Composting – Getting Started

Composting scraps and other garden debris is a great way to relieve pressure on public land fills and make your garden soil healthy and full of nutrients in a cost-effective way. Compost contains good bacteria needed for plant growth and improves soil texture. A well composted pile of waste is called hummus, something every gardener wants for his garden.

CompostingComposting can be done in composters bought in the market or in hand built compost stacks. They can be plain, using a stack of old tires or chicken wire and lumber, or fancy, using molded plastic or metal barrels with their own lids and tumblers for easy turning. There are plenty of composter reviews in the internet that discuss each compost bins features and their pros and cons.

To start a compost pile, select a site that’s out of the way but easily seen. It should have good drainage and be in full sunlight. Don’t lay out ground mats as it is preferable to have the compost sitting directly on the soil surface. Cut of chop garden clippings into pieces of different sizes. A grinder is preferable, but not necessary. Pruning shears work as well.

Given time, everything will turn into compost, but we want to speed up the composting process. In order to do this, you need a combination of green and dry materials. If there are no dry leaves, shredded newspaper will work. Keep the compost damp and mix the pile often to incorporate oxygen. The more often you mix the compost, the sooner you will have finished compost to use in the garden.

A working compost pile heats up as the materials decompose. Avoid using unfinished or hot compost in the garden. The material will cool down once the decomposition is complete. You will notice the debris breaking down and turning black. The black stuff is the compost. You can sift the pile to get the compost or just use whatever you find on the bottom of the pile.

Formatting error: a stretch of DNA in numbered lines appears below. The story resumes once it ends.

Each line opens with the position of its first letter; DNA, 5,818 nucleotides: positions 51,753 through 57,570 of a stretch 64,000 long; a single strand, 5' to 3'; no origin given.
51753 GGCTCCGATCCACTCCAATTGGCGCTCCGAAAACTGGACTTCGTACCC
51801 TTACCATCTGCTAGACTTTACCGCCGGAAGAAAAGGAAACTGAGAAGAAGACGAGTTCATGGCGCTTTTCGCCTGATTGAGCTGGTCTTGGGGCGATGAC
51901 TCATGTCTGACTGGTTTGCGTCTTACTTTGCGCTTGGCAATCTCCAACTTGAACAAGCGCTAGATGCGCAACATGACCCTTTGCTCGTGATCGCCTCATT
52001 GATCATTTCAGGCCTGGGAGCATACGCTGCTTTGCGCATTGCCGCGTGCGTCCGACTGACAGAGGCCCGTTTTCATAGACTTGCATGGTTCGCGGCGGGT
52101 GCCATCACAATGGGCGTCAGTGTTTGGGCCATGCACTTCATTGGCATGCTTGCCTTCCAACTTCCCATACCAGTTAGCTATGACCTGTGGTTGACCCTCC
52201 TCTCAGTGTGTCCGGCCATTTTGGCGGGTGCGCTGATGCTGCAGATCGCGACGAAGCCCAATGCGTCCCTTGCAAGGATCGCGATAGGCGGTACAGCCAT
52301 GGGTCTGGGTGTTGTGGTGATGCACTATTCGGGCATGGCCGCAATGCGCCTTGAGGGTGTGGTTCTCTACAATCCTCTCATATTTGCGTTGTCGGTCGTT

There are other different methods of composting and a lot of products in the market that can help you get started. Articles on the internet abound, so just find out what works well for you and your situation and you are well on your way to getting your own compost. Every gardener will have their own favorite method and learned techniques when composting.


When you learn about composting, you find that it is basically speeding up and intensifying an object’s natural decaying process. It probably all started when primitive men saw the area in the forest floor where leaves fell, turn dark, and gradually disappear to transform into the dark, fertile soil modern gardeners now call “humus.” They must have realized that given time, many things will rot whether we try to do anything about it or not. If you leave everything to Mother Nature, eventually the conditions that encourage decay will establish themselves.

However, allowing nature to take its course will take more time than a person has. The modern practice of composting is little more than speeding up and intensifying natural processes and that’s it. Finished compost is just “treated” or “rotted” organic matter, which normally has undergone a natural heating process and is a valuable component you should incorporate into your garden’s soil.

Compost bins or composters come in all styles and sizes. Some come plain or fancy. Something as simple as a stack of old tires can be put to use as a composter. You should get a composter that will meet your needs. In order to make an informed decision, you should find out everything you need to know about composters. Read composter reviews online and asks avid gardeners who do their own composting.

Composters also come in many materials and features. You can even use an old rubber tire to hold your compost. Some composters are stainless steel or plastic so it is very long lasting. Compost should be turned often and kept moist and covered in order to speed up the composting time. It can even be left alone and compost will happen anyway. Some composters come with slots for putting in water or added dry material. Some are designed like horizontal drums that even have their own turning mechanism to make it easy to mix the compost without getting out your shovel.

Composting is a great way to turn your gardening debris back into soil and will benefit your garden enormously. The compost has good bacteria needed for plant growth, improve the soil’s texture and give necessary nutrients for a healthier garden. It also reduces the amount of garbage that go into the public landfills.

Read more: